The /usr/bin directory contains the binary executables for commands in your system. This way, any user can run the commands anywhere in the system.
Step 4: Create a desktop icon and menu entry
You have Discord available as a command for all users on the system. But you cannot find it in the system menu to launch it graphically.
For that, you’ll have to use the discord.desktop file located in the extracted folder in the opt directory.
You should pay attention to two lines here: Exec and Icon.
The Exec is for an executable file, and you can set it to
/usr/bin/Discord. The Icon is for the image of Discord that will be displayed when you search for Discord in the menu. You can set it to the
/opt/Discord/discord.png. This image is present in the extracted folder.
Your discord.desktop file is still in the
/opt/Discord directory. You need to move it to
/usr/share/applications directory so that your system can access this desktop entry.
sudo cp -r /opt/Discord/discord.desktop /usr/share/applications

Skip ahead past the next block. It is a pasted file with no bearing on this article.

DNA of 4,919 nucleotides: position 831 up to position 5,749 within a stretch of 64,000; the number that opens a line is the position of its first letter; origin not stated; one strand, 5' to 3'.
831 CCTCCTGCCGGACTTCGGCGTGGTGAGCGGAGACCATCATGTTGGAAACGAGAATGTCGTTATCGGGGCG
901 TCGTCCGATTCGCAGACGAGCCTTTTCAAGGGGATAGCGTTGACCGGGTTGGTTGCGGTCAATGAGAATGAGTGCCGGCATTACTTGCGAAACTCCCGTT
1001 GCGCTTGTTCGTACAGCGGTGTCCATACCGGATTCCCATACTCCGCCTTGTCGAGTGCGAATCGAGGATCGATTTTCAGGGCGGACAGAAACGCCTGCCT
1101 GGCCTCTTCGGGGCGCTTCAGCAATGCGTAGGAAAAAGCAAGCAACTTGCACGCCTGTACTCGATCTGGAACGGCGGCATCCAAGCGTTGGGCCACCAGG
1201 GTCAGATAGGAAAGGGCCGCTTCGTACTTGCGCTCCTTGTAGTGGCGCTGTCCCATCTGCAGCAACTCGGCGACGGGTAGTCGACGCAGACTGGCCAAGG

Normally, you should see Discord added to the list of available applications in the menu immediately. If not, log out and log in again.
Step 5: Run Discord
You are done. Now, if you search for Discord, you will find it in the menu.
As usual, when you launch it for the first time, Discord will apply some updates and initialize to get started.
After that, it should bring you to the login screen. And, then you can log in to your account.
Removing Discord the traditional way
It would be unfair to just discuss how to install Discord. Let me give you some pointers about removing it as well.
When you install Discord on Linux, it saves the config file in .config/discord folder in your home directory. Delete these files:
rm -r ~/.config/discord
Next, remove the Discord directory from the /opt directory:
sudo rm -rf /opt/Discord
Also delete the symbolic link you had created:
sudo rm /usr/bin/Discord
As the last step, remove the desktop file:
sudo rm /usr/share/applications/discord.desktop
Suggested Read 📖
Did you manage to install Discord on Linux? Which method did you use?
The traditional method is somewhat complicated, but at least this way, you can install it on any Linux distribution if you don't have luck with other methods.
Also, I recommend checking out our list of open source bots for Discord to help you better manage your server.
💬 Share your thoughts on this guide. And let us know how you use Discord in your life.